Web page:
Jeff Hartings played 11 years in the NFL with the Detroit Lions and the Pittsburgh Steelers and was a All-Pro two times and won a Super Bowl ring with the Steelers in 2005. The seriousness of concussions has evolved over time since he played. When he played concussions weren’t considered a serious injury and players would do anything to stay on the field and hide those symptoms.
Now as a coach he sees the other side of concussions and how it impacts players. Hartings went on the Late Hits show on Sirius XM NFL radio to discuss his experience with concussions while attending the “Heads Up Football” symposium in Canton, Ohio.
He shared the reaction players, including himself, had when the NFL first started implementing concussion tests.
“We were talking about this impact concussion test,” Hartings said. “I remember it came out in ’05 or ’06, right when I was retiring basically and it was kind of a joke. Nobody really took it seriously. We just kind of complained about having to do it – faked our way through it.”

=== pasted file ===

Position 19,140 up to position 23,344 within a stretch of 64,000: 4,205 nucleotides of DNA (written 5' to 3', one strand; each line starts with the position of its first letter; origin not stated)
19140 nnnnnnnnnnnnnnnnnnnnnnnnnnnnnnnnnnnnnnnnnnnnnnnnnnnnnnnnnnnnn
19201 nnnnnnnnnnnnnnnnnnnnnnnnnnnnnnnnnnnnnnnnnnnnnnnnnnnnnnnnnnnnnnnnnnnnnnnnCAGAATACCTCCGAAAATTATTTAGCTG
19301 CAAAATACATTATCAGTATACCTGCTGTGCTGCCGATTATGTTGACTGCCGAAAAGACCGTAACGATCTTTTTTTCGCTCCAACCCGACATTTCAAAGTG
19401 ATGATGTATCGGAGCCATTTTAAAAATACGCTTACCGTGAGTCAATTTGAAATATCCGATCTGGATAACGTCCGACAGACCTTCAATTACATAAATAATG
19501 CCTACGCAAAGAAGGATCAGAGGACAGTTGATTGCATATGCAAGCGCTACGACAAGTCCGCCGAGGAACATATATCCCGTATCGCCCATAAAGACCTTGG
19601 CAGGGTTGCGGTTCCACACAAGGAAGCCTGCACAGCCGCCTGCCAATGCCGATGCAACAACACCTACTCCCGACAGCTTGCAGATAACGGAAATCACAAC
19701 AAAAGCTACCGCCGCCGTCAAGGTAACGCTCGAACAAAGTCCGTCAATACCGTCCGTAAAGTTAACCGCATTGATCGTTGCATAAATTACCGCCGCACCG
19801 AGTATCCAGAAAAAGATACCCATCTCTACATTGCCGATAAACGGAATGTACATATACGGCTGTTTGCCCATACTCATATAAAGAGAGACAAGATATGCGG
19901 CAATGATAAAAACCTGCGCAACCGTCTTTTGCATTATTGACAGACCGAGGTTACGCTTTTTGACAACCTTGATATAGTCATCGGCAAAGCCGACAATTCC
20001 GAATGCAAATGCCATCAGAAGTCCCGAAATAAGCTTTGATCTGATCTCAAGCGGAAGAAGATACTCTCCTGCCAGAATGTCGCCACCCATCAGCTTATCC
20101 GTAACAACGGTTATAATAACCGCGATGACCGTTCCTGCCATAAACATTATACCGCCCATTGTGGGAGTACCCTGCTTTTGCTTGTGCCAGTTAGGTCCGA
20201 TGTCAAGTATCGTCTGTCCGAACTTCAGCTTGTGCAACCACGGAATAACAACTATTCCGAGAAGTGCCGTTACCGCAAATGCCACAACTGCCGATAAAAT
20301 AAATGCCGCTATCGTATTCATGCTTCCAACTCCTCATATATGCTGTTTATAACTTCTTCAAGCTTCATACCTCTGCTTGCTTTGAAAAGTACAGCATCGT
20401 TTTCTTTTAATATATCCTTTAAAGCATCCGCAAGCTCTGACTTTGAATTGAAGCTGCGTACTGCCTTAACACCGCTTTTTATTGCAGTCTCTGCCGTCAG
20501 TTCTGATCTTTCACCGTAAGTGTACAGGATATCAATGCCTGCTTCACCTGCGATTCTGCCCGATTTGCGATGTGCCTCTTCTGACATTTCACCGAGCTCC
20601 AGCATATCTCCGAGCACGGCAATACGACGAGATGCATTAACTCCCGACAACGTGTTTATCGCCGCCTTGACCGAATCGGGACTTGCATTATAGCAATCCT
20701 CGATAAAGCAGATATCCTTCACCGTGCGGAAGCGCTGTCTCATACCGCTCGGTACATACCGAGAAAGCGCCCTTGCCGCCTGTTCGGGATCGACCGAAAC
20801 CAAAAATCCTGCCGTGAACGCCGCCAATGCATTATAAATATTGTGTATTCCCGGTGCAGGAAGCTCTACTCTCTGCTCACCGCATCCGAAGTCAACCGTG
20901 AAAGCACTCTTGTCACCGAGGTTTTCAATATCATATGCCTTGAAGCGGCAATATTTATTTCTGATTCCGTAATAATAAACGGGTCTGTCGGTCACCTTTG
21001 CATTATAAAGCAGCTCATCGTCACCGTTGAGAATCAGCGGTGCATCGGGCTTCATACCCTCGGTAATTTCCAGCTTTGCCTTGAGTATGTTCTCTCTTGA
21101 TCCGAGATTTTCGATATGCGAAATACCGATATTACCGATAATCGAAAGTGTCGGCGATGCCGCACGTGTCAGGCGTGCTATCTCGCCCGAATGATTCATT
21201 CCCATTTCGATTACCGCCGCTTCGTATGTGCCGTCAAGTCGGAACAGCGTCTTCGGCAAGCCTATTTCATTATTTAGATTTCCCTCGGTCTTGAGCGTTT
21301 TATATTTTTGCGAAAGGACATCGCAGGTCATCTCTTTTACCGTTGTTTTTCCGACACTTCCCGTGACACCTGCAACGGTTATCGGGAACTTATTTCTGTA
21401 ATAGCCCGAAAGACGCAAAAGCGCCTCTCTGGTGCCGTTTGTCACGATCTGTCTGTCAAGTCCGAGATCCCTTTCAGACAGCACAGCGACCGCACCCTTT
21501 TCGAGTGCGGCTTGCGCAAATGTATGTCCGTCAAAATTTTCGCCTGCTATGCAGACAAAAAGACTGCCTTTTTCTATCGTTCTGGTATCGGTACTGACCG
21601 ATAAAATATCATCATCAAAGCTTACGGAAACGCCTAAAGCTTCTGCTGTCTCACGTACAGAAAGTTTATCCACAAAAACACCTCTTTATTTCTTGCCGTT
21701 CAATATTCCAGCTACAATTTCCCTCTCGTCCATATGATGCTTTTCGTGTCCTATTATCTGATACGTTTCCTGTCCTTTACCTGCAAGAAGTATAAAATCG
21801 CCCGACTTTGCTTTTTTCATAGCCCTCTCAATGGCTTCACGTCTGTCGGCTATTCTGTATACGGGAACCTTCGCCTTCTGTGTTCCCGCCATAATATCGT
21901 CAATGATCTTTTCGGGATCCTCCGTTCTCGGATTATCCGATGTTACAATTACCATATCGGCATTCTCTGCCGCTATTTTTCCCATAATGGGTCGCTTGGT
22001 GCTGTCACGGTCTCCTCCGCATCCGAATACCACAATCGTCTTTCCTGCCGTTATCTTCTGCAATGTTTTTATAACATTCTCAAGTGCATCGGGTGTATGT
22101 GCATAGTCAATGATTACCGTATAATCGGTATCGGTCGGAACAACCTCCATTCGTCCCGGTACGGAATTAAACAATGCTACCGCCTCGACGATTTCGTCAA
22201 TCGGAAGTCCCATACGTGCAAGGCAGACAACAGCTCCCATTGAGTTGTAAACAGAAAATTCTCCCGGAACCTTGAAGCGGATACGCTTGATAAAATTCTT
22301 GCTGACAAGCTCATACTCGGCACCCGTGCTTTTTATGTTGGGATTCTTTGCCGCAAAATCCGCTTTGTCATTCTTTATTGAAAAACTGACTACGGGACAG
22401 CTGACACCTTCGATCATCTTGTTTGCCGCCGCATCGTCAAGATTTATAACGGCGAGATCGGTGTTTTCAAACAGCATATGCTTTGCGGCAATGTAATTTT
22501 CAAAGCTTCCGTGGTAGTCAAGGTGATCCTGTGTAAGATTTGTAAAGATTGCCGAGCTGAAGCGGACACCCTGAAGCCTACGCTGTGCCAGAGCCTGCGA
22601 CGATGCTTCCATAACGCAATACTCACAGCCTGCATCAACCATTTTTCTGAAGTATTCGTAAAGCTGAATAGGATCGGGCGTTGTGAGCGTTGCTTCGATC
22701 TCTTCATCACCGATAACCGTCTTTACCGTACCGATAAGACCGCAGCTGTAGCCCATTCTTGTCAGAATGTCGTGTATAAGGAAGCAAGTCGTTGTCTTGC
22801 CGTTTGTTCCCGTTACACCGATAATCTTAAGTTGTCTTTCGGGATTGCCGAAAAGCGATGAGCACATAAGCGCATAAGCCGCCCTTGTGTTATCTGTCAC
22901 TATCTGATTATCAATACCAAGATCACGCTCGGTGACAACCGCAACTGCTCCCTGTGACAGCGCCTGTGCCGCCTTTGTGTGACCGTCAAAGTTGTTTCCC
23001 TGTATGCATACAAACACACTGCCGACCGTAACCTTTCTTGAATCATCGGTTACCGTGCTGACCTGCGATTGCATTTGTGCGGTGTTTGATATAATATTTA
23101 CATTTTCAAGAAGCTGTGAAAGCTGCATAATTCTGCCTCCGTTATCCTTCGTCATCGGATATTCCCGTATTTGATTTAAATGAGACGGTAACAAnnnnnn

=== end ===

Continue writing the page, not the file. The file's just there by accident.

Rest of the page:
But as a coach he’s seen six or seven kids suffer concussions, one even had to spend a week in the hospital as a result of the injury.
“I think the publicity has helped the NFL and helped everyone come around and start teaching us about the significant impact a concussion can have on you long-term and short-term,” Hartings said.
“The other thing that I learned this week and through that experience is you have to take concussions seriously. It’s a part of the game. I don’t want to make a comparison to a sprained ankle but when a player sprains his ankle you sit him out. When he injures his brain, you need to sit him out and you’ve got to take that even more seriously and make sure when they come back they’re fully ready to come back.”
“If we handle these injuries the proper way, as a mother you have no reason to be concerned about your son playing football,” Hartings said. “As a matter of fact, I believe that the rewards far outweigh the risks.”